Throughout history cultures and religions often rise to prominance and then disappear, only to be remembered by historians. Others emerge and evolve over time. Such is the case of Islam, whose position in the world today is very different from its position in the era described in this chapter.
Why is it important to teach about and understand Islam in America today?
It's crucial to note that, while history is often portrayed as a collection of separate stories, in fact, narratives often intersect, making history more complicated and fascinating. This is important since there is pervasive and deep confusion regarding Islam for all Americans, including Jews, Christians, citizens of other religions, or non-believers.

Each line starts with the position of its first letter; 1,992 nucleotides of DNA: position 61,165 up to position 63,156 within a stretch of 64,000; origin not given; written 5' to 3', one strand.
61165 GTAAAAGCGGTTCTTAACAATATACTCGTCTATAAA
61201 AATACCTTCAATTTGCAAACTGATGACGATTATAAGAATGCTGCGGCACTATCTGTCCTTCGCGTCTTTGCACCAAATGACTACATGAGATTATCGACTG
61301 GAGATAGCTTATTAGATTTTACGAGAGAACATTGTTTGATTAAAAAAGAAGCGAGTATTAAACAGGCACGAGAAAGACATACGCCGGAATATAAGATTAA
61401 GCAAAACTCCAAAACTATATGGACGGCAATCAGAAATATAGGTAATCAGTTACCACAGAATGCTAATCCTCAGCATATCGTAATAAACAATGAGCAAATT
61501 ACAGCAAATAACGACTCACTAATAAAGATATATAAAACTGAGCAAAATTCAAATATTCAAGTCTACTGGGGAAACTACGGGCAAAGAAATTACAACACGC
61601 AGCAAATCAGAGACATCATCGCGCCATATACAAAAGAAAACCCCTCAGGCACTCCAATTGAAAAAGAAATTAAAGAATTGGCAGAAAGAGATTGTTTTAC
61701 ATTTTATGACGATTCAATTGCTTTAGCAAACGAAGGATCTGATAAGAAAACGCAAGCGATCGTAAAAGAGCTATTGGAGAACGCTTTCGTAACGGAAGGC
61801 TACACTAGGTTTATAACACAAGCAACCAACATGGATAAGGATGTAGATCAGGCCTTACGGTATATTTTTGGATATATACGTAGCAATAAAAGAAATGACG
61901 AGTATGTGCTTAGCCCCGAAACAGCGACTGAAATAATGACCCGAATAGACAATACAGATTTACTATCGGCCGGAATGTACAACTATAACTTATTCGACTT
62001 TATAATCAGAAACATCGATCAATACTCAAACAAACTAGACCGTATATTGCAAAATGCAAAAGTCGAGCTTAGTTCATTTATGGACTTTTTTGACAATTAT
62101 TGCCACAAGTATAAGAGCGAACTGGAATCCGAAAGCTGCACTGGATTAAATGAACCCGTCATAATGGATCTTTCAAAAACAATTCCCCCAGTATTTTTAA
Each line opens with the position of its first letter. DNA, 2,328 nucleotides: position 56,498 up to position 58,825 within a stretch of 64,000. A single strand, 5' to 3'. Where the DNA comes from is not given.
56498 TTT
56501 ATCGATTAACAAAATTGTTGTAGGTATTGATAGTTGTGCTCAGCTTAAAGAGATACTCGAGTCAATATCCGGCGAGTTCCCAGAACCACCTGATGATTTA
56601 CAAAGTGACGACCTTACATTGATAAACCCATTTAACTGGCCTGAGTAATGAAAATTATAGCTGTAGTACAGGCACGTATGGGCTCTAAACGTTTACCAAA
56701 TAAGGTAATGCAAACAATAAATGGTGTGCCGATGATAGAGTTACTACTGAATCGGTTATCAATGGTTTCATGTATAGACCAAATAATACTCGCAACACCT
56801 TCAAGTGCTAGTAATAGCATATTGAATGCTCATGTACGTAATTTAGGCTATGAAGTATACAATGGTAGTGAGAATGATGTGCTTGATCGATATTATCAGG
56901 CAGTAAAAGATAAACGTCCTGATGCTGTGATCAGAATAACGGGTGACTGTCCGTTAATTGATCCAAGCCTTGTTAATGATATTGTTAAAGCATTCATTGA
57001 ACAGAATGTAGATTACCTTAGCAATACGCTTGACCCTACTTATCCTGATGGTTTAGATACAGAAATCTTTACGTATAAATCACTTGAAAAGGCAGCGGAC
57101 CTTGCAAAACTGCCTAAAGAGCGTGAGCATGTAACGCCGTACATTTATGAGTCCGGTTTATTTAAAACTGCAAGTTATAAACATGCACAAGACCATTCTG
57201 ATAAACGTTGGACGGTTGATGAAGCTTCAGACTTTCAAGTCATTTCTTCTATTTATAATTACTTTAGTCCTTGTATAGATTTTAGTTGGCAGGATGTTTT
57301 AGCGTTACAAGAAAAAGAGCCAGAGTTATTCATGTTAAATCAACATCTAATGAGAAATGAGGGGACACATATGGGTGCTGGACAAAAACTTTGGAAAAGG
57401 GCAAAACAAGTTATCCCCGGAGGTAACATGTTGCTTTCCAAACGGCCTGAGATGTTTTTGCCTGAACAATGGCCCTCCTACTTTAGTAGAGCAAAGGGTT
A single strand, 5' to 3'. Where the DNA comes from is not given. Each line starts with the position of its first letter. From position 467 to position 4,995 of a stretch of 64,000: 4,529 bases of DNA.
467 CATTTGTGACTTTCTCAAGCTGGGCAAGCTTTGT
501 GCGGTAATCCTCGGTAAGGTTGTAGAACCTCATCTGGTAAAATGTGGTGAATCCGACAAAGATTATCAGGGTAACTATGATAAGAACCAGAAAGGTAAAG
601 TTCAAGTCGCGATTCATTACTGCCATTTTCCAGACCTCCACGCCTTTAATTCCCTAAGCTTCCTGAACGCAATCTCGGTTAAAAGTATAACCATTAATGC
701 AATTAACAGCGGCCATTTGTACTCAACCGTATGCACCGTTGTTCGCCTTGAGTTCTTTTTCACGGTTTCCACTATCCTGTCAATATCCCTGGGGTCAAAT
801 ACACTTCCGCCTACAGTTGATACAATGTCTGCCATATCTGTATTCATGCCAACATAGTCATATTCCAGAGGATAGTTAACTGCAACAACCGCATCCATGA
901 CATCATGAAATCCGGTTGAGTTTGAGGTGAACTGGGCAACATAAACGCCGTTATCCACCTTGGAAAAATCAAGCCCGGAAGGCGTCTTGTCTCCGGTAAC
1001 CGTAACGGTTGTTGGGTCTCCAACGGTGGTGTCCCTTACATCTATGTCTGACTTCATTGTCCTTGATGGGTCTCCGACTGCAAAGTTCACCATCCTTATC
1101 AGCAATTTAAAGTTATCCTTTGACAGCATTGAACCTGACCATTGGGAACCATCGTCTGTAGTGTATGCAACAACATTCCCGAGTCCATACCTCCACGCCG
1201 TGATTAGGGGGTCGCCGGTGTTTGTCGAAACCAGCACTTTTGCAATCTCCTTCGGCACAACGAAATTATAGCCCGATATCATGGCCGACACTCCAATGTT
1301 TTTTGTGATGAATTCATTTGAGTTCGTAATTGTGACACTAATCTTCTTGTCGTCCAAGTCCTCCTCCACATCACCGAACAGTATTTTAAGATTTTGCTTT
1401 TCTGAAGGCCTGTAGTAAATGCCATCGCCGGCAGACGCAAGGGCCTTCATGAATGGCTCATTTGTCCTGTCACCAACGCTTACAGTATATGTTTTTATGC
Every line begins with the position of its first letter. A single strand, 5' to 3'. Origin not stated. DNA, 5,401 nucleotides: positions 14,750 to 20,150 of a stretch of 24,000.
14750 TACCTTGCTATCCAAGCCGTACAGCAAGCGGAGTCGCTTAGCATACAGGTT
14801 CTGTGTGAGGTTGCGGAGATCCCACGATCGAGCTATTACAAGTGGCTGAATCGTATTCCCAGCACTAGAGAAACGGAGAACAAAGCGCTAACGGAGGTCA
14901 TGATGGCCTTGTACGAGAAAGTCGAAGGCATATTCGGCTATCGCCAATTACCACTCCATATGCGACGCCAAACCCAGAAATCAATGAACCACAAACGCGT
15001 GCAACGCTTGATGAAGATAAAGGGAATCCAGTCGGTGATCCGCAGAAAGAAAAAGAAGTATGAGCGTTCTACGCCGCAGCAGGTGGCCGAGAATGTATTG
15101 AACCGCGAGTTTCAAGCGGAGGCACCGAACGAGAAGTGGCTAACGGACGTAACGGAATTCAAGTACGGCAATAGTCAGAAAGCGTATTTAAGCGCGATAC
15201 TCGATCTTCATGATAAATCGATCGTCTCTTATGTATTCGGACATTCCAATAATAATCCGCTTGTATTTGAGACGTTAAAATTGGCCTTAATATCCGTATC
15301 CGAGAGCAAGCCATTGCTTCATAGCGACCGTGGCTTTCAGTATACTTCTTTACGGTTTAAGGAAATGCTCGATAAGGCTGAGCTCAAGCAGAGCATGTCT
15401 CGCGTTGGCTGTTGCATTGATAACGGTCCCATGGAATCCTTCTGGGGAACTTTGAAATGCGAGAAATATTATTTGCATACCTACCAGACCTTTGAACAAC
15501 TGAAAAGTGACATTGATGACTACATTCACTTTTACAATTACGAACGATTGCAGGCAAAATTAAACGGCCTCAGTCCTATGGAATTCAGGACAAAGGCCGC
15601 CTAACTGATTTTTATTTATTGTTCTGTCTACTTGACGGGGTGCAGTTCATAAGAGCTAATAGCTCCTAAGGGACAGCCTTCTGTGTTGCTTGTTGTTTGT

It's not like there aren't any reports about Islam in the news; there are plenty of people eager to remind us that fanaticism and intolerance are essential to Islam and that terror, like suicide bombings, have strong Koranic origins. There are plenty of so-called experts ready to seize on some disturbing remark made by a Muslim intellectual and blame it on Islam as a whole. As a result, spreading the picture of Islam as an adversary, a terrorist, or a terrifying unknown has become all too straightforward.